Reaching New Heights: Architects Reimagine the Chicago Tribune Tower Once Again
“There never has been such a contest and it is very doubtful that there ever will be another,” gushed a Chicago Tribune writer in 1922 about the competition to design the newspaper’s new headquarters. Two hundred and sixty-three submissions poured in from “architects from every civilized country” the New York Times reported, and the winning entry, John Mead Howells’s and Raymond Hood’s steel-framed neo-Gothic fortress, joined the ranks of Manhattan’s Woolworth Building and Bush Tower as the best skyscrapers in the United States.
The competition has now inspired two tribute exhibitions in the nearly one hundred years since it was originally staged. The first, Late Entries to the Tribune Competition, organized by Stanley Tigerman and the Chicago Seven in 1980, solicited drawings from brutalist, postmodern, and deconstructivist architects of the day, including Peter and Alison Smithson, Robert A. M. Stern, and Frank Gehry. The second, Vertical City, is on view this year at the Chicago Architecture Biennial, which runs until January 7.
Vertical City comprises a grid of fifteen sixteen-foot scale-model skyscrapers that reach to the coffered ceiling of the Chicago Cultural Center’s Tiffany-decorated Sidney R. Yates Gallery. Among them is a montage of historic architectural forms and references called Chicago Pasticcio by Sam Jacob Studio, Kéré Architecture’s curvaceous cut-away foam-and-wood Tower of Babel, and two representatives from the original competition—Adolf Loos’s Greek Doric order–skyscraper and Ludwig Hilberseimer’s simple, modernist tower block—which stand like sentinels at either end of the grid.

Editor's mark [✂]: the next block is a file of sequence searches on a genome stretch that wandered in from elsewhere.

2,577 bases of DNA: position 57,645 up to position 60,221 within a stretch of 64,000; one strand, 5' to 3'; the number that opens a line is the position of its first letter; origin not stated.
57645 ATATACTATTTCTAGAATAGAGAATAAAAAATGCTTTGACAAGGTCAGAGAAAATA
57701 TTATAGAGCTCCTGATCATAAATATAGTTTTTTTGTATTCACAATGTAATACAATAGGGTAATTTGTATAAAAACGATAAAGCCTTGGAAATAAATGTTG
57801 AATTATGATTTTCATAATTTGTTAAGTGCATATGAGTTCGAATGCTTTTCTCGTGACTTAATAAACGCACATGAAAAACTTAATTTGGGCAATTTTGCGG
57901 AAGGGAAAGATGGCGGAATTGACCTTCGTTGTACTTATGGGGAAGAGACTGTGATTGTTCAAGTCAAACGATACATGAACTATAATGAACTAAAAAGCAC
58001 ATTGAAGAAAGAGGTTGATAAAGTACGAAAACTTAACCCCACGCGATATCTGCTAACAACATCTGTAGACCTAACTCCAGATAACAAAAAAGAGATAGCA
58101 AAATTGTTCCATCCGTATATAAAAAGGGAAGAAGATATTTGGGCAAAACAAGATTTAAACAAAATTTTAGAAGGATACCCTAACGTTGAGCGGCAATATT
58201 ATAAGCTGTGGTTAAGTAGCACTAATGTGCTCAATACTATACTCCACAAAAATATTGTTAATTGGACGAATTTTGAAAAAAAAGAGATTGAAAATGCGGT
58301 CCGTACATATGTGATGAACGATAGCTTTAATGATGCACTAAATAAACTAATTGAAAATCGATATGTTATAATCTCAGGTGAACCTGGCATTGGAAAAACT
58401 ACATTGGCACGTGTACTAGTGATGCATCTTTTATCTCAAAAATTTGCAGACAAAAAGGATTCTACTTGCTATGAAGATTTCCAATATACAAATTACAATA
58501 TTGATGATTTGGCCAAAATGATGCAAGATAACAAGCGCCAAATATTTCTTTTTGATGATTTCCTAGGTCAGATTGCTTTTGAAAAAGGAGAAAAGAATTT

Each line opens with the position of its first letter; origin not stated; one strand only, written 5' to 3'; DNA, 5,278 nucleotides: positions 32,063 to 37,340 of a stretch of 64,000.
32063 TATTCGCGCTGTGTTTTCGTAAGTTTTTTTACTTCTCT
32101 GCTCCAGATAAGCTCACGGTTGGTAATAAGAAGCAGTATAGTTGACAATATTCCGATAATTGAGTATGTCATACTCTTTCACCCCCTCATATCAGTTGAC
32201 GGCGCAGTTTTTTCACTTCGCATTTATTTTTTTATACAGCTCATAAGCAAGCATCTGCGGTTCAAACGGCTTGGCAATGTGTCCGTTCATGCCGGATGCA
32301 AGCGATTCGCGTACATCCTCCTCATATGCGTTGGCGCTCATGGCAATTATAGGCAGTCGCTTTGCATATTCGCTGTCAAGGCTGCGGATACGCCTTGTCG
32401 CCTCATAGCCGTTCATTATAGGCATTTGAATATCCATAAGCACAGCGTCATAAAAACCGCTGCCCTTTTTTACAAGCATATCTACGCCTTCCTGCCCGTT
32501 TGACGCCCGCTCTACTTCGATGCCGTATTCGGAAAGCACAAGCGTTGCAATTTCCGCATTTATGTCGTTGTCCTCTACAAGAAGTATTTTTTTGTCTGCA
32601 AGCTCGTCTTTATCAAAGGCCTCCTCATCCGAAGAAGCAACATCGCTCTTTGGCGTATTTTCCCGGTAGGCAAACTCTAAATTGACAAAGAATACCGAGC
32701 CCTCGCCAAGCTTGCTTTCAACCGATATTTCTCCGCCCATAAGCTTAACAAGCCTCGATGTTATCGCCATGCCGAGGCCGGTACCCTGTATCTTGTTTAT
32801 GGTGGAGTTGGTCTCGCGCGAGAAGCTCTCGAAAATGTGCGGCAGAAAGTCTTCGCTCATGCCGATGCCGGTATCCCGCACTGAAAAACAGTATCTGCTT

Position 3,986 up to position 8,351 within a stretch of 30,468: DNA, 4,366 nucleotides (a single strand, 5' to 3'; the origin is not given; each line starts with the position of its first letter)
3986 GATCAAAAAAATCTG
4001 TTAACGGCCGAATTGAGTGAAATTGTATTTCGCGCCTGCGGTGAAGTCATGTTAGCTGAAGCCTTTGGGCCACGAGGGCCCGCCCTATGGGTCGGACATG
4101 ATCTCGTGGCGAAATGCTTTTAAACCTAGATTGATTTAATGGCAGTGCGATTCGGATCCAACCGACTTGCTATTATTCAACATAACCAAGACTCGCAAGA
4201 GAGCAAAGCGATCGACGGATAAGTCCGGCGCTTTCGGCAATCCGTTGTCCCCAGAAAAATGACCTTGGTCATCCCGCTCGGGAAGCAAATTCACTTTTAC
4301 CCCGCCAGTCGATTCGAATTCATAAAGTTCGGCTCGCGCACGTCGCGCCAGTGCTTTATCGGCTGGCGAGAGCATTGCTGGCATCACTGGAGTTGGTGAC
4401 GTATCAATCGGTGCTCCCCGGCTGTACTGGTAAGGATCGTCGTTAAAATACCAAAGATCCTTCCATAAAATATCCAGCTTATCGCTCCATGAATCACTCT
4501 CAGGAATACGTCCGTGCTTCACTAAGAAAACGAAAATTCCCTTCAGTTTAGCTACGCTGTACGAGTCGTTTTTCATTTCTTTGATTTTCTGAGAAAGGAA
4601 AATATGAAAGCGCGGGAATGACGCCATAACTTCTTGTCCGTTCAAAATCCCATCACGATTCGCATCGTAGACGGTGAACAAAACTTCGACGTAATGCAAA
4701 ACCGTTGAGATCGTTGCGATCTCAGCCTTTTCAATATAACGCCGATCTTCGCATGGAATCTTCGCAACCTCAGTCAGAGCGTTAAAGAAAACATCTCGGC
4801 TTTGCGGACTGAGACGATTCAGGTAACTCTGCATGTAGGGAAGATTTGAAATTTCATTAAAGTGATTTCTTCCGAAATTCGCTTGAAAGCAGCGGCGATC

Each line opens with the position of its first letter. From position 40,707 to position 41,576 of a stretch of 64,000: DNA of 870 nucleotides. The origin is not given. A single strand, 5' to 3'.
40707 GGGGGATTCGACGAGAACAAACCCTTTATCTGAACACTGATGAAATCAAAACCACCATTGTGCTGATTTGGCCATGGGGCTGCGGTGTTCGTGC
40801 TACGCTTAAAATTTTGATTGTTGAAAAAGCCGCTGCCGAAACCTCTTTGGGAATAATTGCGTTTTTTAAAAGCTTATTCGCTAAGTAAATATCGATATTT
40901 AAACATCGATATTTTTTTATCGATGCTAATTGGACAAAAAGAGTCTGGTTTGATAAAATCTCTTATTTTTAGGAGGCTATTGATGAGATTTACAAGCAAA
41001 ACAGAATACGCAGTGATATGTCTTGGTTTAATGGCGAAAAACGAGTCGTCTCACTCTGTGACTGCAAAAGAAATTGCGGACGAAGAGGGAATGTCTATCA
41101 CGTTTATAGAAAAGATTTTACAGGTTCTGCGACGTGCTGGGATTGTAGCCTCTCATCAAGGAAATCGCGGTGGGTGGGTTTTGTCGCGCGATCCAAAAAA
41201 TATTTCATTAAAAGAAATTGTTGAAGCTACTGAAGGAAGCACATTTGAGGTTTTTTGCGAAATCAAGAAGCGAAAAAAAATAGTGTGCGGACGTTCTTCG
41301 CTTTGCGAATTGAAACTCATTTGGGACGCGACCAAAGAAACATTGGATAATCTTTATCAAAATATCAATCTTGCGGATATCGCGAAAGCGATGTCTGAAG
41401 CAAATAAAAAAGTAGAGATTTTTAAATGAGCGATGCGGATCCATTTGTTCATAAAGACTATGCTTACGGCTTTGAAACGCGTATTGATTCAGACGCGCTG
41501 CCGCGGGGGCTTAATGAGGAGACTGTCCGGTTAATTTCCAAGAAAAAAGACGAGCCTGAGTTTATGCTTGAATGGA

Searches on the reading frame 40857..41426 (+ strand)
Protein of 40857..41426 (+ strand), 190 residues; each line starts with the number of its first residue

Howell’s and Hood’s masterpiece still lords it over Michigan Avenue (looking a little shorter in the shadow of Trump International Hotel and Tower a block away), but the newspaper may soon be making its exit. As it is, what could be the new “Tribune Tower” is visible from the Yates Gallery’s windows, right across Millennium Park: Prudential Plaza, which, if negotiations don’t fall through, could soon be the Chicago Tribune’s new home.